Social Media and Mental Health
“I’ve seen lots of news stories linking adolescent social media use to bad mental health outcomes. What’s the connection between these things?”
In the last decade, teens have experienced soaring rates of mental health problems, including depression, anxiety and suicide. Researchers believe there’s a correlation between these issues and social media. Here’s why.
This acronym stands for Fear of Missing Out. Kids today feel pressure to be constantly connected, lest they miss something important in their peer group.
Comparison is an inescapable part of growing up. But social media creates distortions in how adolescents view themselves if they feel they don’t measure up to their peers.
Teens using smartphones at night may feel compelled to respond to every notification, resulting in health-damaging sleep deprivation.
Today’s bullying often happens online via social media, exposing victims to public shaming and humiliation on a broader, more public scale.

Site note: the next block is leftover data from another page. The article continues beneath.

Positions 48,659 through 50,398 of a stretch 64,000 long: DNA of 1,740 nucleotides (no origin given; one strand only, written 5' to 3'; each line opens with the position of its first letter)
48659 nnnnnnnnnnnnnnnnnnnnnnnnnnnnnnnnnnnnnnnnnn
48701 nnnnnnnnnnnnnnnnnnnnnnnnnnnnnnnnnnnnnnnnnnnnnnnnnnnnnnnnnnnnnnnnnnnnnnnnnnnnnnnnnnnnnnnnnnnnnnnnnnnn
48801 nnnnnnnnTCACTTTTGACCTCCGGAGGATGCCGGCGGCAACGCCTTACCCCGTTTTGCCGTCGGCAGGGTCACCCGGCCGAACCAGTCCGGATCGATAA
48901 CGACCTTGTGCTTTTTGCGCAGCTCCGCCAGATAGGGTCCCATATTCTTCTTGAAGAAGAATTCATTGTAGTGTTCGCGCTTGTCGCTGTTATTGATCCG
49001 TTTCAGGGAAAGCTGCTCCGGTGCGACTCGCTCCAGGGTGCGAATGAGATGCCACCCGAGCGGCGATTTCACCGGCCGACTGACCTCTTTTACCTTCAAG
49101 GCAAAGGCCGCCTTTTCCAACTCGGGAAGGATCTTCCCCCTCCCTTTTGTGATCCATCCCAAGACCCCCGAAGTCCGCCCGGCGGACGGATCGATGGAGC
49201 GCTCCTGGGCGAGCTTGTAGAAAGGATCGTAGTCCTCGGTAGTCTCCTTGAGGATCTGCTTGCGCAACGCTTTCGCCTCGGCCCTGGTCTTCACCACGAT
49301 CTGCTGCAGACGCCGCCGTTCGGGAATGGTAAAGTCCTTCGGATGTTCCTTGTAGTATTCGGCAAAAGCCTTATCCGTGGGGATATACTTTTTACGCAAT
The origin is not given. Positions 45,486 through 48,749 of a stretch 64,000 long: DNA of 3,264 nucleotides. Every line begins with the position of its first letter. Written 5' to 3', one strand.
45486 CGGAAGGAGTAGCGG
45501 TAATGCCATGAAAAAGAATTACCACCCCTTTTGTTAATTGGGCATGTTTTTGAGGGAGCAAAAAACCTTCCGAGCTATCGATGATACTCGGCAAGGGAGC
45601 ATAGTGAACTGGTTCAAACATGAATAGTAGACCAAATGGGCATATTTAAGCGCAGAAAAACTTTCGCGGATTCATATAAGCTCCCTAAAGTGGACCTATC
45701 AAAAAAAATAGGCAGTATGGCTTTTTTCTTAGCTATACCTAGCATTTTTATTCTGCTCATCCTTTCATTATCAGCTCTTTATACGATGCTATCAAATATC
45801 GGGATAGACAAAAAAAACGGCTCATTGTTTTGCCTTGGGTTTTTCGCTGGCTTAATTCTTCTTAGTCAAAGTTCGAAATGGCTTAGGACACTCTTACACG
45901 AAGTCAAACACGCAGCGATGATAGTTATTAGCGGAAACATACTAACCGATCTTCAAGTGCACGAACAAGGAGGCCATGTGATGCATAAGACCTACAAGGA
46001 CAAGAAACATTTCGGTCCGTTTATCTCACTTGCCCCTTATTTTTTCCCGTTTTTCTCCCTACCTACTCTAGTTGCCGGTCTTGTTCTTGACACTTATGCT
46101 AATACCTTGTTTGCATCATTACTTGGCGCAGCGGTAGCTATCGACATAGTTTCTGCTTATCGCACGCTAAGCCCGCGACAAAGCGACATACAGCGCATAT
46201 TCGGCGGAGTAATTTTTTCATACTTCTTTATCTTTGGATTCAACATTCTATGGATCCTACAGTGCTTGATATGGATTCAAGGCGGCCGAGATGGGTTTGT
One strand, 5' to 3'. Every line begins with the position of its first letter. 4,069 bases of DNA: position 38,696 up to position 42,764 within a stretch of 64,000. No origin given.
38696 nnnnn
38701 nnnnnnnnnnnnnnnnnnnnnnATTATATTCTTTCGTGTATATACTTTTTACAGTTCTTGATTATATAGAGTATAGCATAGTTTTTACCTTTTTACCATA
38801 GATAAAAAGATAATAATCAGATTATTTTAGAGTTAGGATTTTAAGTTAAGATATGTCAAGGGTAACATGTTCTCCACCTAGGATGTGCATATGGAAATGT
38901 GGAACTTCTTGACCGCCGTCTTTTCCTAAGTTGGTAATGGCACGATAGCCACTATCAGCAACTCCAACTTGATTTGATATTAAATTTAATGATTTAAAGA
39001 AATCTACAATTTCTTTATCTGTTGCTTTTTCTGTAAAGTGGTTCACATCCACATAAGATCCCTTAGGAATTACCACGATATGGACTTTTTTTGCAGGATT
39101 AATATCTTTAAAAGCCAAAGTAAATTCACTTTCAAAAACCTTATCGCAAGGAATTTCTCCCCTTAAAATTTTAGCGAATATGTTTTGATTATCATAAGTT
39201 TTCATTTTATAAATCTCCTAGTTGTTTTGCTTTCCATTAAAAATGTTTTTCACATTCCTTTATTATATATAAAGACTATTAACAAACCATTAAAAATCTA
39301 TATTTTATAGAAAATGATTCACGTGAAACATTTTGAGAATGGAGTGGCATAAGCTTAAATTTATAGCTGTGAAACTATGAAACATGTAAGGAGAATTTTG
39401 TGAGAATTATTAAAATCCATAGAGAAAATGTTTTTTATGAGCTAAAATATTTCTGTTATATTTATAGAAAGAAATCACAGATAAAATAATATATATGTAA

Screen interaction releases a pleasurable neurotransmitter called dopamine. Also, the more we get, the more our brains crave it. Dopamine dependency means our brains may struggle to function healthily without constant digital stimulation.
For many kids, especially after COVID lockdowns, face-to-face time with friends has largely been replaced by online connectivity, making friendship more challenging to cultivate.
Social media usage often goes hand in hand with being sedentary instead of being physically active.
Next Steps for Social Media Use and Mental Health Struggles
Taken together, these unintended consequences of social media and smartphone availability are clearly taking a toll on adolescents’ mental health. However, as a parent, you have the unique opportunity to establish healthy boundaries for your kids and teens to help them overcome common mental health struggles because of social media use. We encourage you to take advantage of these moments to have a positive impact in your child’s life so they can continue to develop healthy habits.